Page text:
Design And Print a Vector Skate Graphic
Today I will be going through the steps of designing and printing a skateboard deck graphic. We'll go from paper to Illustrator, and to coloring and printing, I'll show an easy and productive workflow to customize your own skateboard deck. Let's get to it.
We'll begin by drawing a skateboard template on paper to be our guide. Like most art, the skateboard's design can be drawn to a vertical or horizontal view. Since I want a full-faced figure with wide proportions, I chose to draw according to a horizontal view of the skateboard, so I have a landscape canvas to work with.
We'll start the digital illustration process by scanning the picture at 300 DPI. Open up Adobe Illustrator and create a new canvas. For this specific piece I used the dimensions 5000 px by 3000 px, but of course sizes will vary. Then go to File > Place and put your scanned image on the canvas. Scale the image to completely fill up your canvas.
Line art is probably the most important detail of illustrations besides the sketch itself. You can literally change the personality of the piece just by adjusting brush strokes. You can download some custom Illustrator brushes online, or you can make your own Illustrator brushes. For this illustration, I used three different brushes. I used the default circle brush, and customized two more.
To make those, take your Ellipse Tool and make a vertical oval, make sure its color is black.
Then take your Convert Anchor Point Tool and press one of the shape anchors on the end. This will make the shape form a point so this brush can be used for making creases later on.
Make sure the brush is selected, and then press the New
Brush button in the Brush palette.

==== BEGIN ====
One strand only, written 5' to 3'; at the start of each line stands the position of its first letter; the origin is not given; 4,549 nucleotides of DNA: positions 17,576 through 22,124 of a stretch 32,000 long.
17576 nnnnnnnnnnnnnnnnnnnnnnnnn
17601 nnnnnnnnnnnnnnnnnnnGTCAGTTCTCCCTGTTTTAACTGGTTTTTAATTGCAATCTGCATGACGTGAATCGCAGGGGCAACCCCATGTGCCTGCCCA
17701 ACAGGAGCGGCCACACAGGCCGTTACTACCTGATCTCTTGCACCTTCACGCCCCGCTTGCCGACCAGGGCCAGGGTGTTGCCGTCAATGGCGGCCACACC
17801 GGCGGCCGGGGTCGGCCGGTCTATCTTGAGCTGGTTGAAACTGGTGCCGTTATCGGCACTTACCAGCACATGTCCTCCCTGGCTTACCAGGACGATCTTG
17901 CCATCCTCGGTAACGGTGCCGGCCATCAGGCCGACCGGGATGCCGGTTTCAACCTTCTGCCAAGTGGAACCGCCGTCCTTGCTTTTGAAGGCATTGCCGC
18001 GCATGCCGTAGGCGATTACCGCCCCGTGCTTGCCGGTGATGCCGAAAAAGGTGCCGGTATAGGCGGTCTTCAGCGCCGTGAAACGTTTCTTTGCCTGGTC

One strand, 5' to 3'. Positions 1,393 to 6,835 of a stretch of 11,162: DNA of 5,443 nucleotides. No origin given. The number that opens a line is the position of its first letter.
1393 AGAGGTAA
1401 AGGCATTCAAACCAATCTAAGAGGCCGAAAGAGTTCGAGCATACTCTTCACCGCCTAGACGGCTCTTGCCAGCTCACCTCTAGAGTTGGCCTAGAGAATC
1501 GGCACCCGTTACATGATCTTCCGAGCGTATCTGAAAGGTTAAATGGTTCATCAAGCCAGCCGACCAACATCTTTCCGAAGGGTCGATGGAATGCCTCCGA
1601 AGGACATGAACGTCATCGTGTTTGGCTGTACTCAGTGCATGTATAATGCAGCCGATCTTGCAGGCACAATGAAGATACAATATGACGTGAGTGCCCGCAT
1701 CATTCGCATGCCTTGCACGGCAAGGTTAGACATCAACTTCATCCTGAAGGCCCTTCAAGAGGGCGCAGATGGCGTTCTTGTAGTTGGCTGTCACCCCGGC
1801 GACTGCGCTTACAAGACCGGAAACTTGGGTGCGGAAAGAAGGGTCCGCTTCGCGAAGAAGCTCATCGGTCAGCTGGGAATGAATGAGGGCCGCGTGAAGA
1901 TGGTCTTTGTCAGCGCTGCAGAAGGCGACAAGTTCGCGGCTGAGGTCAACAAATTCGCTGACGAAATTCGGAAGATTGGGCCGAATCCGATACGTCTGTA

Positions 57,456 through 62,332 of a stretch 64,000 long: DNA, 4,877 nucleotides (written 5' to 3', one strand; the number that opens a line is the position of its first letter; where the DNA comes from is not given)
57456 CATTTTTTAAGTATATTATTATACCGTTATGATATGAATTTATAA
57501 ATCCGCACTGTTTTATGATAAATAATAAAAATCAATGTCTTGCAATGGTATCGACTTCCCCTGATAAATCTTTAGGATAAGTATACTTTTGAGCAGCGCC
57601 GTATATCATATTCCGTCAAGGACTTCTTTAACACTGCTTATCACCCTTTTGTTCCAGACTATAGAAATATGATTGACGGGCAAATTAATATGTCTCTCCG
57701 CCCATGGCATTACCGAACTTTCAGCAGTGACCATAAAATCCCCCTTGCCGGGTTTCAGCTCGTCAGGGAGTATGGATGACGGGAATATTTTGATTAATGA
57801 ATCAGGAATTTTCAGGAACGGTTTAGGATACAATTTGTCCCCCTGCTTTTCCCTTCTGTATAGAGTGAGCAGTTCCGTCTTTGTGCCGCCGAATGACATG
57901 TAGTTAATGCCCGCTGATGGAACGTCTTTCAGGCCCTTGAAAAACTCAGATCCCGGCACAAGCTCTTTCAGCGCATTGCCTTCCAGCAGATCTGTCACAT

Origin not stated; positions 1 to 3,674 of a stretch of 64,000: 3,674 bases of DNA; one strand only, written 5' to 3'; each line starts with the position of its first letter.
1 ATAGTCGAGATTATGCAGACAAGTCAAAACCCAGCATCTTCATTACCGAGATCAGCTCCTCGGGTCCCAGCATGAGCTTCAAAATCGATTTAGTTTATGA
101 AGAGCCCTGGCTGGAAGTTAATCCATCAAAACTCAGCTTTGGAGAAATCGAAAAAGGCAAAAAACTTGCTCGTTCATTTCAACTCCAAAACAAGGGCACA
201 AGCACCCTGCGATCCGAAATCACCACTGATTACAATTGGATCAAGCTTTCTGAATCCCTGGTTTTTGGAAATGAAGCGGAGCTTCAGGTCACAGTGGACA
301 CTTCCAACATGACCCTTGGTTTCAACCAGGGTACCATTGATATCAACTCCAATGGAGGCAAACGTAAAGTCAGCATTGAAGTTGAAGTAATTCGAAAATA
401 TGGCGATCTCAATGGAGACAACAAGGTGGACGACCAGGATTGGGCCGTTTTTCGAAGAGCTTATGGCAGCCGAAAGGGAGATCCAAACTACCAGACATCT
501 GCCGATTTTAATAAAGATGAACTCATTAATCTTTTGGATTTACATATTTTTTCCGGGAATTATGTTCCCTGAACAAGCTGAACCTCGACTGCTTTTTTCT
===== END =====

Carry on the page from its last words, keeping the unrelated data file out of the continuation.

We are going to select Art Brush, then change the Method to Tints and Shades. Press OK and you will see your new brush in the palette.
Now let's start on the actual illustration. We'll start using the circle default on the solid outlines of your illustration. In order to make sure your piece's outlines are defined, you'll use the thicker brushes on the outside of your illustration.
We'll now start using our custom brushes for inner details. The brushes
for the body of the piece will be smaller strokes than the outside, so
you can put elaborate details in without size restriction.
With our brushes used to their fullest extent, we can begin the line
art shadows. Later, we'll be adding the shadows of our base colors, but
these shadows will add to the definition of our piece. Take your Pen Tool
(P) and form the shadows according to the creases in your illustration.
Over the time of illustrating the outline of my piece, I used the various brushes to create different depths of strokes. You as an artist will determine when and where each different brush should go. I used a combination of the Pen tool and Paintbrush Tool throughout the piece.